Quietly away from the Trump headlines….
Republicans reach out to more woman running and winning office….
Van Duyne is one of the 17 newly elected Republican women who will give the party a record number of female lawmakers in Congress, the results of a successful strategy of recruiting and supporting women running for office. Of the 13 Democratic incumbents who lost their seats on election night, Republican women were responsible for defeating 10. In January, Republicans will welcome their most ethnically diverse and gender-diverse freshman class in history as women and lawmakers of color join their predominantly White and male ranks.
While these women see their gender as an added benefit for party diversity — and not as the core of their brand — the recruitment effort behind their success nonetheless reflects a major shift: Republicans have long claimed to reject “identity politics,” while watching their appeal shrink largely to White men. Democrats, on the other hand, promote women and minorities regularly, as their numbers have grown and women such as House Speaker Nancy Pelosi (D-Calif.) and Vice President-elect Kamala D. Harris shatter glass ceilings.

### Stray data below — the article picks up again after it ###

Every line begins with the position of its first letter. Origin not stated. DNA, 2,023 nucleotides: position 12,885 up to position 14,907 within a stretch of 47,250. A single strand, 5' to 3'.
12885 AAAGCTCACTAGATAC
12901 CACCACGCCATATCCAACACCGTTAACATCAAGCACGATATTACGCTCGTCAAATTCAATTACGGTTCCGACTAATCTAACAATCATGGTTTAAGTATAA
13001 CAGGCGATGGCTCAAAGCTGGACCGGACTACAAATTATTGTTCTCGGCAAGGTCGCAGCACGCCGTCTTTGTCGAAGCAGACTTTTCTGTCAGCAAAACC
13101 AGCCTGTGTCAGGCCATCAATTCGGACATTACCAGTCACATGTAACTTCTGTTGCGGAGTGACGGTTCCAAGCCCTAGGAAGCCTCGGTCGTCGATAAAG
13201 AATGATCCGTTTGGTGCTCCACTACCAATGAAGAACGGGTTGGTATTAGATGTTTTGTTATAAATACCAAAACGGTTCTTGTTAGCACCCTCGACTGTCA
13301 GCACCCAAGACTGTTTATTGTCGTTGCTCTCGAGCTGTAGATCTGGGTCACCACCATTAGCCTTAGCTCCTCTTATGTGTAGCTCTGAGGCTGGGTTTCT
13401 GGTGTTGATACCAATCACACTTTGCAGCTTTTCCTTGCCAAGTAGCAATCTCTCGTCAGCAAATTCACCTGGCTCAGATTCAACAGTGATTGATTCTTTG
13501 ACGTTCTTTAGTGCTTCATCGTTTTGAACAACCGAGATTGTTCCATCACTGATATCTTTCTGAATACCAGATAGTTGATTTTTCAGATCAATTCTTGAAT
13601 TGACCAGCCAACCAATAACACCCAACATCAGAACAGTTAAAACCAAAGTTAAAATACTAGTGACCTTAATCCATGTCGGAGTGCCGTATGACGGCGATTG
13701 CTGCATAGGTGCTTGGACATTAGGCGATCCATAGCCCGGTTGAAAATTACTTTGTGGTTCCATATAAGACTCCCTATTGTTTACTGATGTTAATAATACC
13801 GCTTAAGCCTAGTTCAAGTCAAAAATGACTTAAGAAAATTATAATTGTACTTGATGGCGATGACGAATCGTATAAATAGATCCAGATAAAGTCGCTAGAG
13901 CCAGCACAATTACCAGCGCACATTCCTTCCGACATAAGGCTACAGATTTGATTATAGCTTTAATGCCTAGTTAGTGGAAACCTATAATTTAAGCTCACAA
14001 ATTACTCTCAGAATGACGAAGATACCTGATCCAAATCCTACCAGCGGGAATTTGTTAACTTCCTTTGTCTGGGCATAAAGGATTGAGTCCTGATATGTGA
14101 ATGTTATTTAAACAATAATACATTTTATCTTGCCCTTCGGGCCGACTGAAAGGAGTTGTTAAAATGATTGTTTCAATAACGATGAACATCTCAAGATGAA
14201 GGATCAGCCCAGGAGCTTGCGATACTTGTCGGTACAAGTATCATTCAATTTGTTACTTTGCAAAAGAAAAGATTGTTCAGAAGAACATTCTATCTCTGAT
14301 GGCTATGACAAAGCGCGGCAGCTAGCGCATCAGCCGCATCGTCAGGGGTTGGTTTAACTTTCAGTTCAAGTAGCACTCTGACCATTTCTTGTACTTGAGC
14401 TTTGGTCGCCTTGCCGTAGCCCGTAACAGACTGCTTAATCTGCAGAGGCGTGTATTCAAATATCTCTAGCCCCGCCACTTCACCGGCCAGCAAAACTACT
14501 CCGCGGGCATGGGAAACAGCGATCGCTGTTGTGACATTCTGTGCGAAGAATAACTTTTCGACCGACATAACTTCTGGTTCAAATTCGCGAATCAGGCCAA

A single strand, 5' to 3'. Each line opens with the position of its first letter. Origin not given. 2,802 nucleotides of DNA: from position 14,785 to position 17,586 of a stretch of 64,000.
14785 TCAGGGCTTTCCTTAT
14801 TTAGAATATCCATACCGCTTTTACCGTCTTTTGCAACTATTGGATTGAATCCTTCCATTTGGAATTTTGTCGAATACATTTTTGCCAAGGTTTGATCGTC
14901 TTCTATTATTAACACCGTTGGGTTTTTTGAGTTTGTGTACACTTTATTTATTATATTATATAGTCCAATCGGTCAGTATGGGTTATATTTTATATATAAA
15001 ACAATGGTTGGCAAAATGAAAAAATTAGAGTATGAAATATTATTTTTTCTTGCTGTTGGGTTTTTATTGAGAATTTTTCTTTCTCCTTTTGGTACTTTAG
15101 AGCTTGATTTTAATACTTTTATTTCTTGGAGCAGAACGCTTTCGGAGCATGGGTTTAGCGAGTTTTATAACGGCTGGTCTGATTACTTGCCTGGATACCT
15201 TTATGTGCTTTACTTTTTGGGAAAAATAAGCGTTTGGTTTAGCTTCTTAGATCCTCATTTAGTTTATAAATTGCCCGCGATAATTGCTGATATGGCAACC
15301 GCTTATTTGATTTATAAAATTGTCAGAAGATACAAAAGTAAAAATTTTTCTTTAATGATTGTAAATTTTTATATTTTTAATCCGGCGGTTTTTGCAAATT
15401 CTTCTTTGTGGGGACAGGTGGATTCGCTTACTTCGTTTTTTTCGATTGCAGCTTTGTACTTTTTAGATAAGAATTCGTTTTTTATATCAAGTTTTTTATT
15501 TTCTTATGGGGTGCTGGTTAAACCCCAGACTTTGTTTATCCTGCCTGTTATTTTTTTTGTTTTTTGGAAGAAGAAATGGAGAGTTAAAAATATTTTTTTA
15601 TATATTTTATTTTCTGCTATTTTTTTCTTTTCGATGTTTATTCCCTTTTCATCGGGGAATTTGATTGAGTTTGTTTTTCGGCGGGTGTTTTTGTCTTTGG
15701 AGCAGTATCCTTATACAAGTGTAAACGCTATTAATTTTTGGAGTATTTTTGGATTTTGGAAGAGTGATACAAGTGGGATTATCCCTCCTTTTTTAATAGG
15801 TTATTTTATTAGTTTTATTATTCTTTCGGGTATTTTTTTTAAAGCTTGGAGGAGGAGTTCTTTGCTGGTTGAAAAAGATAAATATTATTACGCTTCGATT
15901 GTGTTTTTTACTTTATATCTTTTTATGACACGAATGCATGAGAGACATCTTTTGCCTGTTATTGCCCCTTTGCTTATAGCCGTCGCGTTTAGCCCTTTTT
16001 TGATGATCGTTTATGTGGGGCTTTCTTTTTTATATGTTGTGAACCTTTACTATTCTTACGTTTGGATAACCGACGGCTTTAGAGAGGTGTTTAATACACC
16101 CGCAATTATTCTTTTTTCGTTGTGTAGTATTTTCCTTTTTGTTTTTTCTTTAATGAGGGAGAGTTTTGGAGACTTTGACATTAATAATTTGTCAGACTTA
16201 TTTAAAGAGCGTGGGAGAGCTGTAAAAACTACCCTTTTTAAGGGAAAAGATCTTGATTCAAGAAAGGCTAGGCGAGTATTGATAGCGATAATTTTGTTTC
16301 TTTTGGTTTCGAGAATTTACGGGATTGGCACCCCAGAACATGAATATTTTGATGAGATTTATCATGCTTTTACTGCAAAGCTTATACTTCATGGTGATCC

Now, as a result of their extraordinary new support network, Republicans can point to their own gains, including at least 28 women in the House and nine female senators next year. GOP women lead in two House races in Iowa and New York that Democratic candidates are contesting. Others, such as former U.N. ambassador Nikki Haley and South Dakota Gov. Kristi L. Noem, are seen as potential future presidential candidates.
“What [GOP leaders] learned from the cycle is that women can win,” said Sarah Chamberlain, a GOP strategist who runs the moderate Republican Main Street Partnership and has been trying to elect more women for years. “As a woman, as a mother of a daughter, I think it is a huge step forward. … We need to be well-represented here on both sides of the aisle.”….
image….Incoming GOP congresswomen outside the U.S. Capitol. Front row, from left (six women): Nicole Malliotakis, Yvette Herrell, Kat Cammack, Stephanie Bice, Victoria Spartz and Michelle Park Steel. Back row, from left: Young Kim, Claudia Tenney, Maria Elvira Salazar, Ashley Hinson and Beth Van Duyne. (Bonnie Jo Mount/The Washington Post)